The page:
WHO/European policy dialogues have shaped the process of health system reform in Central Asia.

The WHO/Europe Roadmap has seen recent progress in a series of national and regional high-level policy discussions in Central Asia, Kazakhstan, Tajikistan and Uzbekistan. The series aims to support countries in Central Asia as they address the underlying causes of ill health and improve their health systems.

The policy discussions focused on areas where improvements could be made over the course of 2 weeks: drug availability and mental health reform at the provincial level and health financing and human resources at the national level in Tajikistan.

“The Central Asian Region is a key pillar of our work in WHO/Europe, and it is at the heart of our European work program to leave no one behind and support countries on their journey to universal health coverage,” said Dr. Natasha Azzopardi. – Muscat, Director of the World Health Organization / Europe Division of National Health Policies and Systems. “These 3 policy discussions explored concrete solutions to shared challenges, from making sure people can get the medications they need to making mental health services more accessible to everyone.”

Confirming the commitment of WHO/Europe

Access to essential medicines is a basic human right, but the cost of these medicines can be very high. This means some people can’t get the medicine they need, and others face financial hardship or even poverty due to out-of-pocket payments. The first sub-regional discussion discussed how to procure cost-effective medicines, and looked at the impact of out-of-pocket payments on public and private budgets.

The second sub-session focused on mental health, discussing ways to improve mental health services and support in Central Asia. He emphasized the importance of integrating mental health into primary care, promoting community-based care and reducing stigma and discrimination against people with mental health problems. There was also an opportunity to meet with delegates from each of the 5 participating countries of the WHO/European Mental Health Flag Group.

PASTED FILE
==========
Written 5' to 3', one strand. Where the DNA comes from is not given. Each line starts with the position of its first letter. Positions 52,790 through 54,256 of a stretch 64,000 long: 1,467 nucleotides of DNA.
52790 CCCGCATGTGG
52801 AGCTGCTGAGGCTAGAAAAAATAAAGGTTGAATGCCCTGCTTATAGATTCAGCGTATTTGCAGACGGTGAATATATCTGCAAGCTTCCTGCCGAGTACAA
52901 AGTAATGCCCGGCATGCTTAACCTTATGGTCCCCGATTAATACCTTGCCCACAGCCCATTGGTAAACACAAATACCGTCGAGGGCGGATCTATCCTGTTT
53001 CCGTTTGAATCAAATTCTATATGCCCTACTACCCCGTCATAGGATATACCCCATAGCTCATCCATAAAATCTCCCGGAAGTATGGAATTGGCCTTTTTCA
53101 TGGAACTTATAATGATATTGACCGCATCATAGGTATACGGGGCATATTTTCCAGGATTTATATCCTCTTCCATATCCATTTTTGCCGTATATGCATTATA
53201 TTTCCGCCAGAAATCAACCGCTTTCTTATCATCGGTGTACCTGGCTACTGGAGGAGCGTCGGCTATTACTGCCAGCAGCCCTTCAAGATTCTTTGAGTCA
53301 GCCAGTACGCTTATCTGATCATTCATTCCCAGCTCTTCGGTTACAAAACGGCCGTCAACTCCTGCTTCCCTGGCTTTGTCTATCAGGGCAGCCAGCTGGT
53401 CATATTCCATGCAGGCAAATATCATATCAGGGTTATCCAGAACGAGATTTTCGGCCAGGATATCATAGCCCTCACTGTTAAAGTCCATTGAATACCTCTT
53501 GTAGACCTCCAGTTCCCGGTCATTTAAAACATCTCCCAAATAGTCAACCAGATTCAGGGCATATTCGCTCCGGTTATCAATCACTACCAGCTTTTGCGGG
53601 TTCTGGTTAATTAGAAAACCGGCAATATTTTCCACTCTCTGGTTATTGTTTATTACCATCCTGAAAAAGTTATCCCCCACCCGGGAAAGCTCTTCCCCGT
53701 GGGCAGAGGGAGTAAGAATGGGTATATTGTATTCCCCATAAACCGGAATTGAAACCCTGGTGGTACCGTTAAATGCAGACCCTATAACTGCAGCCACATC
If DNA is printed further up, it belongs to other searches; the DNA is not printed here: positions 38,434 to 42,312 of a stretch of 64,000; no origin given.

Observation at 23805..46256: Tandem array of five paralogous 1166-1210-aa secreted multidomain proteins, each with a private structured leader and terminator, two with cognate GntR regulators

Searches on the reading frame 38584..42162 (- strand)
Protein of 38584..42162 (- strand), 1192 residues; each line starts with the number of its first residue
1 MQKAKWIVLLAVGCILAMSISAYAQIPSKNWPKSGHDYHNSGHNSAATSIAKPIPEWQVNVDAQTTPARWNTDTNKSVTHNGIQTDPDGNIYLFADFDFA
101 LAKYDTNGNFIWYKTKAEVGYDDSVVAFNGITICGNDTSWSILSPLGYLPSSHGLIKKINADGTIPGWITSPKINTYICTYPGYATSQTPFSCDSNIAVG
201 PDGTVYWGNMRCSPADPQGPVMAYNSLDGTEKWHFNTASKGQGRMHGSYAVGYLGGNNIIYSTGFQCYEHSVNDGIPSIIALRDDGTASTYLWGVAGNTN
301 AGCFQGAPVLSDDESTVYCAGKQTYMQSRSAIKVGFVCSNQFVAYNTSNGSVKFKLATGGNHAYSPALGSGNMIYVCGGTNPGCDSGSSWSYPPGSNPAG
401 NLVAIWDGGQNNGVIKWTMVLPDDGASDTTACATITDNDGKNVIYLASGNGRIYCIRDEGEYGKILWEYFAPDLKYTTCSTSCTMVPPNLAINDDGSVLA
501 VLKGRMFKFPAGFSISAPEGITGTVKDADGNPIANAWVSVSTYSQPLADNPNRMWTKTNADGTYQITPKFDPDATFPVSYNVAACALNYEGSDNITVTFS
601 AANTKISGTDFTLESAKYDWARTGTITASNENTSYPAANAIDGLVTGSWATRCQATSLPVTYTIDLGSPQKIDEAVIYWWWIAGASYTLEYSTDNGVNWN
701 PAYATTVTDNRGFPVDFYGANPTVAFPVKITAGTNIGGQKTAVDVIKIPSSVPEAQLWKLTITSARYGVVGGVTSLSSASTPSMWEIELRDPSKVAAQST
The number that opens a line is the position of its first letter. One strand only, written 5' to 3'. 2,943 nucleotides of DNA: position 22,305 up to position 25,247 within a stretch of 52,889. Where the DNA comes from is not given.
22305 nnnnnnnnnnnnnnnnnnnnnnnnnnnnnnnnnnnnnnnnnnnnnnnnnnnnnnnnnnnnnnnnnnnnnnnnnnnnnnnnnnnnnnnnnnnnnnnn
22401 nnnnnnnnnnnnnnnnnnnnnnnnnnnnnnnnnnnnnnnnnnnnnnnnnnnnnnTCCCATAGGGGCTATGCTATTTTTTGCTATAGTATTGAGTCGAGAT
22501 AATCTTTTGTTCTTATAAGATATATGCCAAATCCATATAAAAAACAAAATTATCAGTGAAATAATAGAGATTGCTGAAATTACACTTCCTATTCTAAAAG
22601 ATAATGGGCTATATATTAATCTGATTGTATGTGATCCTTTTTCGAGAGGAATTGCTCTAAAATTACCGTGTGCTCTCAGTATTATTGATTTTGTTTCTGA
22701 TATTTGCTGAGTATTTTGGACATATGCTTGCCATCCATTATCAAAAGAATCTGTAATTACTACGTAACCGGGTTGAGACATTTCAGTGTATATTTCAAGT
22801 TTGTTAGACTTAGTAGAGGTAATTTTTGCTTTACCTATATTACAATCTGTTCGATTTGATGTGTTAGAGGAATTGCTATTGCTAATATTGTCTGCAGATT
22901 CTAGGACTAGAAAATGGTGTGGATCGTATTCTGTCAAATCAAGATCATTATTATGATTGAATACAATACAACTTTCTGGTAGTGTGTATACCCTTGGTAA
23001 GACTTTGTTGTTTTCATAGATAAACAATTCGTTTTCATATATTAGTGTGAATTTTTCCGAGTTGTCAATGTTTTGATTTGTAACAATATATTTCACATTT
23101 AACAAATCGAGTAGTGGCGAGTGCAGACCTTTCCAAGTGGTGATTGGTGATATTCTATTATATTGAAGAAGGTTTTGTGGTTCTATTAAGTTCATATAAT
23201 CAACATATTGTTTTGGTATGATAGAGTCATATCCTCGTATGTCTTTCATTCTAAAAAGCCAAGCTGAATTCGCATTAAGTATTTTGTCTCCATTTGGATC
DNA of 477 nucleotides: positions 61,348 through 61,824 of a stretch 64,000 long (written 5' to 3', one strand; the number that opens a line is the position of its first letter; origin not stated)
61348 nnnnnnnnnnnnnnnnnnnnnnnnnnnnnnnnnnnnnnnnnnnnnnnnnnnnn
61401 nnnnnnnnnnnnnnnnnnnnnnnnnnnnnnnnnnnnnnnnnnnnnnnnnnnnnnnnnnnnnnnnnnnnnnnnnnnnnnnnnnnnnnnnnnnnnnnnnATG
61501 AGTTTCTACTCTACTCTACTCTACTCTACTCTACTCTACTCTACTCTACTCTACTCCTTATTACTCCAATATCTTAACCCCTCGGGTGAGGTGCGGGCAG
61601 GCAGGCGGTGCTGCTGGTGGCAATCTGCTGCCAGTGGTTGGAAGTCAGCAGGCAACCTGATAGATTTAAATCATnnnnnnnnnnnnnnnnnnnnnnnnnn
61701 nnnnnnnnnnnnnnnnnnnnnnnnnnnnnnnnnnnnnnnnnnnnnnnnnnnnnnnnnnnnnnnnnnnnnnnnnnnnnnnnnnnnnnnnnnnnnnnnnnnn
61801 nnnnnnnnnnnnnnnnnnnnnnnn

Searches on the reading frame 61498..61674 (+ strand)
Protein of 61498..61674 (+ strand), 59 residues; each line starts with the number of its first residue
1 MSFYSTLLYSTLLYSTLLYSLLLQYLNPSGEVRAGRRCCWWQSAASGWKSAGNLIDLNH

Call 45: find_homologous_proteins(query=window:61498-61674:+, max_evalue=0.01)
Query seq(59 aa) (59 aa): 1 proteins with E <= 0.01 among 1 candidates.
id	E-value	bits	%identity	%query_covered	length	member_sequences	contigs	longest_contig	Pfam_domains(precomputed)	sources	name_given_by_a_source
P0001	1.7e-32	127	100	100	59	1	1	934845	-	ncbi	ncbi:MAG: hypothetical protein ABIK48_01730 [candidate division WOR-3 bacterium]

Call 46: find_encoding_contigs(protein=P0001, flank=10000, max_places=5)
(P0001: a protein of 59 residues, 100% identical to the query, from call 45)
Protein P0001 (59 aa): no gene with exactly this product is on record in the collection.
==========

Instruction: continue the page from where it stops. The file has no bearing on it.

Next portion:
Another major challenge is the lack of trained health care professionals in many countries, particularly in Central Asia. According to WHO/Europe data, the subcontinent saw less than the recommended number of health workers per capita. This shortage will have a significant impact on the quality and accessibility of health services, especially in remote and remote areas.

The national dialogue in Tajikistan addressed concrete solutions to these challenges in the country, and coincided with the launch of the first ever national health labor market analysis. The analysis will provide a clear picture of the current supply, distribution and training of health workers and is expected to enable strategic planning to strengthen the health workforce in Tajikistan.

Throughout the discussions, senior WHO/Europe officials met with the Ministers of Health of Kazakhstan, Kyrgyzstan and Uzbekistan, and the Ministers of Health and Finance of Tajikistan. Visits to health facilities provided a better understanding of the local health needs for which support is urgent.

Dr. Azzopardi-Muscat said, “We are seeing significant progress in these areas that will affect the health of millions of people across the region.” “At the same time, we will see where more work needs to be done. WHO/Europe remains committed to supporting governments and national authorities as they improve their health systems in this critical post-COVID-19 recovery phase.”

The WHO/Europe Roadmap will build on the health goals and priorities of the 5 Central Asian Republics – Kazakhstan, Kyrgyzstan, Tajikistan, Turkmenistan and Uzbekistan – through the lens of the WHO European Work Programme. Since the launch of the Roadmap, WHO/Europe has provided concrete support to the subcontinent on various health issues. In this new series of policy discussions, the World Health Organization / Europe has focused on strengthening the health system.

The sub-session discussion on access to medicines was held in Almaty, Kazakhstan and co-organized with the European Observatory on Health Systems and Policies. The sub-event on mental health services was held in Tashkent, Uzbekistan. A national policy dialogue on the health workforce was held in Dushanbe, Tajikistan.

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